Like Culcha Vulcha, Immigrance is a studio project, and it features most of the same musicians. And though it shares that project’s ace musicianship and dynamic, kinetic spirit, it is also more raw and moodier than its predecessor. Several of the compositions put a newfound emphasis on delivering simpler, streamlined impact. With Immigrance, Snarky Puppy is essentially practicing what it’s preached all along: People from different places can bring their various strengths and experiences, and that can be beautiful and cohesive. The band itself is a representation of that musical expression.

  • 1

    Chonks

    8:32
  • 2

    Bigly Strictness

    7:37
  • 3

    Coven

    6:38
  • 4

    Bling Bling

    5:55
  • 5

    Xavi

    9:31
  • 6

    While We're Young

    2:41
  • 7

    Bad Kids To The Back

    5:45
  • 8

    Even Us

    7:43
  • (Select a track)

Culcha Vulcha

2016

Fresh off of the heels of its tenth album, Family Dinner - Volume Two, the band is returning to its roots as an instrumental ensemble with a brand new collection of nine original songs. A departure from its signature live-from-the-studio film and audio style, the band spent a week in the middle of a pecan orchard at the remote Sonic Ranch Studios in Tornillo, Texas, just a five minute walk from the Mexican border. With no cameras, no audience, and the opportunity to overdub, they have crafted an album much darker and moodier than any before it. The typical flash and bombastic moments that Snarky Puppy is known for have been replaced by a more patient, restrained, and sonically creative approach to both composition and performance. The melodies are intricate, the counterpoint is fluid, and groove reigns supreme in mixes that are bass and percussion-heavy.

  • 1

    Tarova

    3:39
  • 2

    Semente

    7:11
  • 3

    Gemini

    5:15
  • 4

    Grown Folks

    7:57
  • 5

    Beep Box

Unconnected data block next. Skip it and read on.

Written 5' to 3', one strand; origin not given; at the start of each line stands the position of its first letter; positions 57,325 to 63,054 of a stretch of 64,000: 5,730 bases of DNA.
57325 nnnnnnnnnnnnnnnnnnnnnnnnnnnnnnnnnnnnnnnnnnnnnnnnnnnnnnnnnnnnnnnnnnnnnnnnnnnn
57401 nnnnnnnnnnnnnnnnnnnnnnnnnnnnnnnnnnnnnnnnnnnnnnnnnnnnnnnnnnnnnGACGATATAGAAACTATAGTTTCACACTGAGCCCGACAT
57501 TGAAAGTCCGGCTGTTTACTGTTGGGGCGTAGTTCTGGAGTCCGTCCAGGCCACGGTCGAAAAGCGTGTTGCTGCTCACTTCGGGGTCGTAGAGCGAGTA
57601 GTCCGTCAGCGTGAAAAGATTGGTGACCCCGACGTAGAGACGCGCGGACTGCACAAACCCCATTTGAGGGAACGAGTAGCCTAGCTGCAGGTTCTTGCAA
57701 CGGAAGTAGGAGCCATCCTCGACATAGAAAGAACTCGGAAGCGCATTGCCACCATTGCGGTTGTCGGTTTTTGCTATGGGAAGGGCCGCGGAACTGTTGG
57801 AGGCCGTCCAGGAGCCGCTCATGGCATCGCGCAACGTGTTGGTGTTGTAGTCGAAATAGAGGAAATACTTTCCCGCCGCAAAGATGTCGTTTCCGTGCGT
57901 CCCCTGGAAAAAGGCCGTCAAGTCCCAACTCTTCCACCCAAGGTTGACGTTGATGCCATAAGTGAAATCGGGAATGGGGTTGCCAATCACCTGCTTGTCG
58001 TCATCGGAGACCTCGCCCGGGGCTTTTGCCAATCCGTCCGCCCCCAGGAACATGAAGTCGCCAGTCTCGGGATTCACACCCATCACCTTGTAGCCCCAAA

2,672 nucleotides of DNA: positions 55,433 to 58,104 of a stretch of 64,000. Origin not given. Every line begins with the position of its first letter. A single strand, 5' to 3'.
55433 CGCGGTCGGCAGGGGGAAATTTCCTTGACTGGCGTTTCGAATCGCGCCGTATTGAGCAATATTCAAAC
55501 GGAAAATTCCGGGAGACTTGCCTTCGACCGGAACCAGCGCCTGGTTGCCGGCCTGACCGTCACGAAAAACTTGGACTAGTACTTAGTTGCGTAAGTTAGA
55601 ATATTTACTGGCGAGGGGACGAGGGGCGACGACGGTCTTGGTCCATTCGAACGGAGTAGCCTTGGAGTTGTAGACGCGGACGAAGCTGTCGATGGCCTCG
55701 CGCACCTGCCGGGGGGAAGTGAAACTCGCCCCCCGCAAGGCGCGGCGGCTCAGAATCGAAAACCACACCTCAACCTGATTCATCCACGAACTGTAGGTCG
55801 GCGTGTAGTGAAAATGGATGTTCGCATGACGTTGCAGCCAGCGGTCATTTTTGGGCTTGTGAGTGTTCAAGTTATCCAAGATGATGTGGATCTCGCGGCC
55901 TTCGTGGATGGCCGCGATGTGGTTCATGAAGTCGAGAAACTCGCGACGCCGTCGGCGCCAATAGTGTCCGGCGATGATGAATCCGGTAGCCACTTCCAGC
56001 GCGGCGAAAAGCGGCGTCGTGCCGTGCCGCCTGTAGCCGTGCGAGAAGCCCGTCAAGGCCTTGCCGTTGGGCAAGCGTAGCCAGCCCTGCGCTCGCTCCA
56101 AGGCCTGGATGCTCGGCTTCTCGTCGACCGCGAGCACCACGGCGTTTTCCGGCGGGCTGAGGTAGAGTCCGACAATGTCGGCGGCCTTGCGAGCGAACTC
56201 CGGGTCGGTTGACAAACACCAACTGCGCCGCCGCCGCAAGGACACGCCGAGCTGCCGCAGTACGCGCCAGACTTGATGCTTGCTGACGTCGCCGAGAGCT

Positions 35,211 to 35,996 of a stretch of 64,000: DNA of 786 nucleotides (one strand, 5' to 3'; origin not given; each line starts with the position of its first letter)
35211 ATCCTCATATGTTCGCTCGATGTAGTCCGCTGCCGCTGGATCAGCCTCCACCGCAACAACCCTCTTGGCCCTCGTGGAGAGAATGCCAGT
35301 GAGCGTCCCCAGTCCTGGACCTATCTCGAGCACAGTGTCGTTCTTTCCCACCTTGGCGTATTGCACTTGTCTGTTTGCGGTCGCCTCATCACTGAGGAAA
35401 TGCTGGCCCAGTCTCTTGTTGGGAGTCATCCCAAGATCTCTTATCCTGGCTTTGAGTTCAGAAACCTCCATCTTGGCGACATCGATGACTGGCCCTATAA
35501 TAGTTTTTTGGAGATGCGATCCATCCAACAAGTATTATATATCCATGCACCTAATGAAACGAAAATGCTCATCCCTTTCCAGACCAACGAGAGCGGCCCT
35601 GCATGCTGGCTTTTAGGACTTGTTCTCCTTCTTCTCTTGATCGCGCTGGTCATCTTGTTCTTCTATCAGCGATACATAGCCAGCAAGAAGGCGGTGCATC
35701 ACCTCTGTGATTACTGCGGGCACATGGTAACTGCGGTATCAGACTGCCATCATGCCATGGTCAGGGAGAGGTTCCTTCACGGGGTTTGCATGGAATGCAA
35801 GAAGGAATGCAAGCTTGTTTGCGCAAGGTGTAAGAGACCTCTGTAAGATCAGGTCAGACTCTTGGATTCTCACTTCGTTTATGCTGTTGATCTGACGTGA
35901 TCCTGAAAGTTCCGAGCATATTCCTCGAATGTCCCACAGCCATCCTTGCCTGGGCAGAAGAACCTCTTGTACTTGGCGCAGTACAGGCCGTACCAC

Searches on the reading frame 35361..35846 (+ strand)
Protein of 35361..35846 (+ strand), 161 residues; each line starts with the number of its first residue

4:01
  • 6

    8:53
  • 7

    The Simple Life

    4:01
  • 8

    Palermo

    6:37
  • 9

    The Big Ugly

    9:09
  • (Select a track)

Family Dinner, Vol. 2

2016

In February of 2015, Grammy Award-winning band Snarky Puppy recorded Family Dinner Volume Two in front of a live studio audience with guest instrumentalists and vocalists from all over the world. A companion piece to the monumental album, this documentary/concert-film features exclusive candid interviews and acoustic performances from the guest artists. The project is a true testament for showing first-hand how music can be a bridge between diverse cultures from countries from all over the world to create a unifying musical statement for the average listener or the devout music-connoisseur.

  • 1

    I Asked (featuring Becca Stevens & Väsen)

    6:54
  • 2

    Molino Molero (featuring Susana Baca & Charlie Hunter)

    5:30
  • 3

    Liquid Love (featuring Chris Turner)

    6:36
  • 4

    Soro (Afriki) (featuring Salif Keita, Carlos Malta, & Bernardo Aguiar)

    8:17
  • 5

    Sing to the Moon (featuring Laura Mvula & Michelle Willis)

    5:51
  • 6

    Don't You Know (featuring Jacob Collier & Big Ed Lee)

    10:44
  • 7

    I Remember (featuring Knower & Jeff Coffin)

    6:34
  • 8

    Somebody Home (featuring David Crosby)

    6:30
  • 9

    Be Still (feat. Becca Stevens & Väsen)

    4:32
  • 10

    Fuego Y Agua (feat. Susana Baca)

    5:35
  • 11

    Shapons Vindaloo (feat. Väsen)

    8:03
  • 12

    One Hope (feat. KNOWER)

    3:30
  • 13

    Brother, I'm Hungry (feat. Nigel Hall & NOLA International)

    8:35
  • (Select a track)

Sylva

with Metropole Orkest

2015

Released on May 26 via Impulse!/Universal Music Classics, Sylva is the first time the band has joined forces with an orchestra. The 60-minute suite was recorded and filmed live with the multi-Grammy-winning Metropole Orkest orchestra from the Netherlands, for whom it was specifically written. It topped 4 separate Billboard and iTunes charts upon release.

  • 1

    Sintra

    3:32
  • 2

    Flight

    6:03
  • 3

    Atchafalaya

    6:04
  • 4

    The Curtain

    15:09
  • 5

    Gretel

    4:21
  • 6

    The Clearing

    19:23
  • (Select a track)

We Like It Here

2014

From the moment Snarky Puppy played its first overseas show to a sold-out London crowd, they felt at home in Europe. Recorded and filmed live with a studio audience over 4 nights in the Netherlands, We Like It Here captures the band at its most explorative point in its career, in both composition and improvisation. The film also contains over an hour of interviews, behind the scenes tour footage in Europe, and alternate solo takes from the recording sessions.